Posted by: heebie-geebie | Link to this comment | 04-11-11 9:29 PM
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Which is exactly what Harry Stu Potter says in the story in question.


Posted by: essear | Link to this comment | 04-11-11 9:34 PM
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Let's be fair, though, essear; a book in which Harry just went around intending the necessary means to his intended ends and drawing the conclusion that q when (and because) he believed that p and that pq (or giving up one of those two beliefs), etc., wouldn't be very exciting.


Posted by: nosflow | Link to this comment | 04-11-11 9:36 PM
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Oh.


Posted by: heebie-geebie | Link to this comment | 04-11-11 9:39 PM
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Do any of you guys want to play Magic: the Gathering with me? Please?


Posted by: Pauly Shore | Link to this comment | 04-11-11 9:43 PM
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205: I agree that a lesser change would have been necessary to turn Hermione into the Rational Hero.

On the other hand, if you left Harry unchanged, you would end up writing about the rivalry between the Scientist and the Hero With a Magical Aura of Destiny. Which has its own difficulties.

Perhaps ironically, the most recent few chapters are all about Hermione getting pissed off about being relegated to sidekick status, and deciding to go off and do her own thing instead...

208: This, I think, is not quite fair. Characters have been known to have more than one trait.

209: At least within Hogwarts, Quidditch is a Prisoner's Dilemma, since Quidditch points (not total # of wins) are added onto house scores. So the two teams playing both benefit from a longer game, since they can both improve their position relative to the other two teams. But on the other hand either team can screw over the other one at any time by catching the Snitch and scoring a quick 150 points.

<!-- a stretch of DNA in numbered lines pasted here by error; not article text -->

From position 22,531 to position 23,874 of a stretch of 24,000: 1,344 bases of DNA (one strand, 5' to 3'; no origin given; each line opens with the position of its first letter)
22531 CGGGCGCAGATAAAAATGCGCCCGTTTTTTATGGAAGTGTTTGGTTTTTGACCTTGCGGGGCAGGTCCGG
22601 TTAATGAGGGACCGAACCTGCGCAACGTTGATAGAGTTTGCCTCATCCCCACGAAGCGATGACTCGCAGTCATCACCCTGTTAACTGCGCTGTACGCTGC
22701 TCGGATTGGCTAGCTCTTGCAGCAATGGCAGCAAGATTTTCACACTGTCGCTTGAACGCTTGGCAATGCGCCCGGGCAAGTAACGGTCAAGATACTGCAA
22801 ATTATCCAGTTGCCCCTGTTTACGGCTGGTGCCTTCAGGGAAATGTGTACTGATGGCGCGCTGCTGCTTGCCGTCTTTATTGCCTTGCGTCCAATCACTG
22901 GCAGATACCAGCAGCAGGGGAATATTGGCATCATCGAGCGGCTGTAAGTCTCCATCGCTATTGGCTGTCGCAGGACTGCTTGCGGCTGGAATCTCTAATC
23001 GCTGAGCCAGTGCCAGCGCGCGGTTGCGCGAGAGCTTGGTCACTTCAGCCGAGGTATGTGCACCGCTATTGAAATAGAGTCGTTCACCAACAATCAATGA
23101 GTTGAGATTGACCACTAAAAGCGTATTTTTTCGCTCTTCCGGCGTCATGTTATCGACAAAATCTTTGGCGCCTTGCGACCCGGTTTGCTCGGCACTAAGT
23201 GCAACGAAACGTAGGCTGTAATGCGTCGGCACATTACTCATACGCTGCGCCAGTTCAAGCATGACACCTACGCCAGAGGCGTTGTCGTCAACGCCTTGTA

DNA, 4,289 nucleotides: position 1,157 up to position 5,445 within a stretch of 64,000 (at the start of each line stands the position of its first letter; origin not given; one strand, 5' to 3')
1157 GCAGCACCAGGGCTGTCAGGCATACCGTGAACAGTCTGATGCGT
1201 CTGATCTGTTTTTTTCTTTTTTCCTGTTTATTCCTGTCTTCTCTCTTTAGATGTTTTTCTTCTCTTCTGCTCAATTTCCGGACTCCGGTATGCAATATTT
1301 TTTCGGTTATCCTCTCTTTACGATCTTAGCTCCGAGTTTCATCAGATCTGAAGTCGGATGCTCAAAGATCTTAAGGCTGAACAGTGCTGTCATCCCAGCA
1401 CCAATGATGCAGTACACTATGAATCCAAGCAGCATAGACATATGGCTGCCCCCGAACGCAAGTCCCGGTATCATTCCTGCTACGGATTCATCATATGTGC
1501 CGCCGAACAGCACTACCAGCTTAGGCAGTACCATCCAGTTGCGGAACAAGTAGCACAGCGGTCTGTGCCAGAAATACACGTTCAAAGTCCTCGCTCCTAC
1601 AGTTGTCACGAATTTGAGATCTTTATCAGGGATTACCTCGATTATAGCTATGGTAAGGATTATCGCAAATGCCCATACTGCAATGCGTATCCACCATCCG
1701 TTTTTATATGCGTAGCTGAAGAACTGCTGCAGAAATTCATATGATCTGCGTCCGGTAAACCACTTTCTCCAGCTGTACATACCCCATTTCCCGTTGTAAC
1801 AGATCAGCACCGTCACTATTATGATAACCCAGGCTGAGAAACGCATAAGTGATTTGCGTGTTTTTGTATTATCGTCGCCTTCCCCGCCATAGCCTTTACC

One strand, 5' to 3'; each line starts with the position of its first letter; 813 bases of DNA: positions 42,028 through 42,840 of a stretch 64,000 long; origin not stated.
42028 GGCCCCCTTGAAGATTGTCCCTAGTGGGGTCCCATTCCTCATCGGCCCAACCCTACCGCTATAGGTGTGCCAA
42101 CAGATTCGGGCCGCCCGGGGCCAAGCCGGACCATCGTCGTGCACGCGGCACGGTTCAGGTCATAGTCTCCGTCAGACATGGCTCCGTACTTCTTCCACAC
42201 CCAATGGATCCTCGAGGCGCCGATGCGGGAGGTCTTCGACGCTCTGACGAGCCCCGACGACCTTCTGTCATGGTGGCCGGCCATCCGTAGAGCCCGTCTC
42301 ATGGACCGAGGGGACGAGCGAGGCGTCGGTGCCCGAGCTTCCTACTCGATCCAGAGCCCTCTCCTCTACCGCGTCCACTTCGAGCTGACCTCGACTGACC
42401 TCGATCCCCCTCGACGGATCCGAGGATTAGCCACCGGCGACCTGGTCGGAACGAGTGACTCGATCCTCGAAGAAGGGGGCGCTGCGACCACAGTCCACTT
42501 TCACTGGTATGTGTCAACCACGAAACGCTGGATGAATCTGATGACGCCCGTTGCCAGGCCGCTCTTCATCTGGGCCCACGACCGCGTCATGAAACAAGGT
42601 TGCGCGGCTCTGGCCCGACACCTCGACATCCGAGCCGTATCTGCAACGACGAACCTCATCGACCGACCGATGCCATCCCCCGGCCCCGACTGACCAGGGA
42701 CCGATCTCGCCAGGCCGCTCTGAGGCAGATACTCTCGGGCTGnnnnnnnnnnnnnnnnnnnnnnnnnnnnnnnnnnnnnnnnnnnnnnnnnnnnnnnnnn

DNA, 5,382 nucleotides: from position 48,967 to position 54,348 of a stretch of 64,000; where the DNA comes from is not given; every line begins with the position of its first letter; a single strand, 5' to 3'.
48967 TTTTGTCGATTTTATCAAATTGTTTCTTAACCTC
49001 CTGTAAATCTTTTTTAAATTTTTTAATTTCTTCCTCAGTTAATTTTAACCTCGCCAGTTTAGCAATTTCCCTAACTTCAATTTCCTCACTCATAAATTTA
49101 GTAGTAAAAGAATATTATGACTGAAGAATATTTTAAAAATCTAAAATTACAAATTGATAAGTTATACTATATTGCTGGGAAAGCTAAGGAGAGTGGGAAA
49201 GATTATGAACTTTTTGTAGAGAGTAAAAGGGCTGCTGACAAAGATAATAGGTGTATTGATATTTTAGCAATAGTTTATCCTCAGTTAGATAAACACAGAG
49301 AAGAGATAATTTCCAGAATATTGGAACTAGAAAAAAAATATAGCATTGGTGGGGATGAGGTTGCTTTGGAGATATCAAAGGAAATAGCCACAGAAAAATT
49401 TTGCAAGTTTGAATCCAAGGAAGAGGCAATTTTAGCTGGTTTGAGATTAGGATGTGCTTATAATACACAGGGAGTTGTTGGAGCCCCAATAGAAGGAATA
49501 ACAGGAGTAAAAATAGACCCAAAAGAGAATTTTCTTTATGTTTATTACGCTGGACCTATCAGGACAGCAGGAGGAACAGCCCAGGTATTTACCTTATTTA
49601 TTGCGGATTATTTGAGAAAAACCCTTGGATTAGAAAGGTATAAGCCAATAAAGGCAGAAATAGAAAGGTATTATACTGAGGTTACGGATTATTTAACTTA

Though as essear points out, Rational Harry agrees with you and not me.


Posted by: Benquo | Link to this comment | 04-11-11 9:44 PM
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Also, I don't recall any of the actual Quidditch games in the books being played with an eye towards true point-maximization. But I guess that's realistic for a bunch of amateur kids.


Posted by: Benquo | Link to this comment | 04-11-11 9:45 PM
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208 is about where I was, but much less pissy about it. (Benquo, have you read the '50s sci-fi novel Mission of Gravity?)

The only way to understand quidditch is that it's the reaction of someone with zero appreciation of or interest in sport trying to recreate the form of something that everyone got very excited about. The fact that this exercise was a terrible muddle that nobody much liked did not stop the author of "HP and the Methods of Rationality".


Posted by: snarkout | Link to this comment | 04-11-11 9:48 PM